The international public continues to await the opinion of supreme leader Ayatolla Ali Khamenei concerning the execution case of Iranian pastor Youcef Nadarkhani.
As of Oct. 13, it was predicted that Khamenei would make his decision within 20 days.
Nadarkhani’s defense lawyer, Mohammad Ali Dadkhah, argued that although Khamenei is not obligated to reveal his decision to the public, lawyers, or the defendant’s family, any future action by the courts would imply that Khamenei has made his decision.
Dadkhah told the American Center for Law and Justice that although he believed the leader would respond within 20 days, there was no precedent or requirement to indicate exactly when the supreme leader would provide his opinion.
“The ayatollah can make any decision he wants. He controls the judiciary, who’s executed, who’s not executed, the military. The list goes on,” Jordan Sekulow, executive director of the American Center for Law and Justice, told The Christian Post.
“Next time [the court] takes real action we’ll know that the [ayatollah] has made some kind of decision,” he added.
Sekulow also contended that Khamenei does not need to openly state his opinion, but rather can control the court from behind the scenes, putting the decision in their hands.
The courts, however, may find it difficult to stand up against the backlash caused by either the international community or the local Muslim community, depending on the verdict.
Therefore, the highly regarded Khamenei has been given the sole responsibility for reviewing the decision.
While the international community pushes for freedom of religion in Iran, the local, radical Muslim community is on the other side of the spectrum, pushing for those not adhering to Islam to be punished to set an example to the rest of the public.
“My personal read on the situation is that nobody wants to own the decision. There’s pressure on both sides,” Todd Nettleton, director of Media Development for the Voices of the Martyrs, told CP.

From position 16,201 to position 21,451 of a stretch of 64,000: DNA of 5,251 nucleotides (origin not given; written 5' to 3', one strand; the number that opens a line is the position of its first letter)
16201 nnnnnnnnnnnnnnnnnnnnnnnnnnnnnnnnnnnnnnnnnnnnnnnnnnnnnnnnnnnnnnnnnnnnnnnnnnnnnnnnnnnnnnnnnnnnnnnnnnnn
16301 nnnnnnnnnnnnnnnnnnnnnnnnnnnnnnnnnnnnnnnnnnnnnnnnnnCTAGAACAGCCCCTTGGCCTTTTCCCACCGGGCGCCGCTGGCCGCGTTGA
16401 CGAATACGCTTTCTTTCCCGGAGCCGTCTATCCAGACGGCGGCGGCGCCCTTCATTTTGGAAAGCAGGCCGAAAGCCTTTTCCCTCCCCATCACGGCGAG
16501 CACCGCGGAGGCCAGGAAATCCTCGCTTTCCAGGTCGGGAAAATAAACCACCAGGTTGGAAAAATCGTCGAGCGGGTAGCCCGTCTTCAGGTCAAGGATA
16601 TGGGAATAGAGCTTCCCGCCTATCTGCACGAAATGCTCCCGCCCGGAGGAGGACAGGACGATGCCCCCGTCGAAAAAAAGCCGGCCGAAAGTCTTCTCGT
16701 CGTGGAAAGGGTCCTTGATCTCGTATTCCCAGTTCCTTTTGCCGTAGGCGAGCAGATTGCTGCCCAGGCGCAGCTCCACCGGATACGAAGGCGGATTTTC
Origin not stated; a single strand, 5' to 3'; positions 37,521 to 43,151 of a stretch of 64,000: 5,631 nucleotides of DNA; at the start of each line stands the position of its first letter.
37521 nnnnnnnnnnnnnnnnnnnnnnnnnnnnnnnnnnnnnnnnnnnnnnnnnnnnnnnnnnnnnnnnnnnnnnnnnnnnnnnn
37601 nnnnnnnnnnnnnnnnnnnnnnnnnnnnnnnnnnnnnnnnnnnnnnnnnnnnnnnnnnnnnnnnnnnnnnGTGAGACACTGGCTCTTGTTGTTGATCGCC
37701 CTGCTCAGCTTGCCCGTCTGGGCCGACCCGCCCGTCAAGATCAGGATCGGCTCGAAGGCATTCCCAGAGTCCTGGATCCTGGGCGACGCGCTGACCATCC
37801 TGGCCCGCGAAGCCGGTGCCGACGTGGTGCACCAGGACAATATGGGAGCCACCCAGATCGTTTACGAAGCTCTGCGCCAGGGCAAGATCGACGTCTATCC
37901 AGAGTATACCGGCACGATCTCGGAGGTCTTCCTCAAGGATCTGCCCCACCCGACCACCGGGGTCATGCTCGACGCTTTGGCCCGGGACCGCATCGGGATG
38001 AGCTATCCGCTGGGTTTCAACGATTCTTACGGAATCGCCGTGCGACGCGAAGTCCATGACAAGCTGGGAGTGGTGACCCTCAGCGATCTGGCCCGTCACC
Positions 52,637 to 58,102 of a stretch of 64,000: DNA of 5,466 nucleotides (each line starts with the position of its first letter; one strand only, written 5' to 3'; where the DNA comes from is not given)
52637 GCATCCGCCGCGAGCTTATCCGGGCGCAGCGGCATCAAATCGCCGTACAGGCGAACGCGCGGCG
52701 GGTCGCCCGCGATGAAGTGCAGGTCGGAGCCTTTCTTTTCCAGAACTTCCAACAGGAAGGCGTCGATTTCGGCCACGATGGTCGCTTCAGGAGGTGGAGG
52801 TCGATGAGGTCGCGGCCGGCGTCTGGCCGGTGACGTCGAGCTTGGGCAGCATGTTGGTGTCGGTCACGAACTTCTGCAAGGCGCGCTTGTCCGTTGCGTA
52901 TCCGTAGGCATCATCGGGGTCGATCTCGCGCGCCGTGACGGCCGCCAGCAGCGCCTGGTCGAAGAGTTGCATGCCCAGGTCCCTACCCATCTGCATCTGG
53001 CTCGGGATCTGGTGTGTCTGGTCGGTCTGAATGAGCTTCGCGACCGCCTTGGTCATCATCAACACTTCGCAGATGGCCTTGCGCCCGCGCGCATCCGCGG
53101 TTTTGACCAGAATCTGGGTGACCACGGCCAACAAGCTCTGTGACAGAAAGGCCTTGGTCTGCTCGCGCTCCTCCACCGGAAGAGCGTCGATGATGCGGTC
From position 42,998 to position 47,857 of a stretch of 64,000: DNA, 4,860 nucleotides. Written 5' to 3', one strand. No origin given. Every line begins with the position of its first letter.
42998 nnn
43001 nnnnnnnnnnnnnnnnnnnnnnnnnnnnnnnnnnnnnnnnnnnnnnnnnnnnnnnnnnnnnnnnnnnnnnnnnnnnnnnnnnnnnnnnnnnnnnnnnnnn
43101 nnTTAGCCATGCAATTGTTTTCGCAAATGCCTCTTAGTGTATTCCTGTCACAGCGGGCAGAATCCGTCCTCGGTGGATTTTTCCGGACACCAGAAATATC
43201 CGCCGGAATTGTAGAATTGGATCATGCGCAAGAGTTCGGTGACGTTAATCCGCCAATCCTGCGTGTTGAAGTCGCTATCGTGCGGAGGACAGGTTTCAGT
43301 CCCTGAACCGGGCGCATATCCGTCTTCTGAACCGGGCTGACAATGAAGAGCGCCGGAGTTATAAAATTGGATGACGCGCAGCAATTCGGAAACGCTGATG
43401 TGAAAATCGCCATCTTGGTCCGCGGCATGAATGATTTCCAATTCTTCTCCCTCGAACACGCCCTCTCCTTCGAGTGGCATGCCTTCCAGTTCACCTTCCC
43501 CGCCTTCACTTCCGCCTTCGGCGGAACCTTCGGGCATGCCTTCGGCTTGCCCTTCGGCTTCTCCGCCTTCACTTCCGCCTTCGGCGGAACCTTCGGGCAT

Dadkhak has called on the United Nations and the pope to apply pressure on Iran for the pastor’s release.
Last week, 89 members of Congress sent a bipartisan letter to Secretary of State Hilary Clinton, requesting her involvement.
“Our real goal is to keep his case in the spotlight,” Sekulow said.
The ACLJ contends that it is international pressure that is keeping the pastor alive, with leaders such as Speaker of the House John Boehner and Governors Mitt Romney and Rick Perry all expressing their concern for the trial.
Romney described Nadarkhani’s verdict of execution as “an unacceptable outrage against human dignity.”
Perry called upon the United Nations and U.S. President Barack Obama to “work toward securing the release of Pastor Nadarkhani.”
Last week, 200,000 Americans signed a petition urging Iran to free the Christian father of two.
The ACLJ is now attempting to persuade the Russian government to get involved by pressuring the Iranian government to release Nadarkhani.
Nadarkhani, a Christian pastor, was originally arrested for protesting in October 2009. His charge was then changed to apostasy and attempting to evangelize Muslims, for which he was found guilty in the local Gilan province court. He appealed his case in December 2010 to Iran’s Supreme Court. The case was then passed back down to the lower Gilan province court, which in turn passed it to Khamenei for review.
Sekulow also assured CP that placing the case into the hands of Khamenei “is better for the pastor because the decision is not under the kind of pressure from clerics or military.”
“There’s no authority higher,” Sekulow added.
International pressure has pushed the Iranian court to confirm that Nadarkhani is currently alive awaiting his verdict.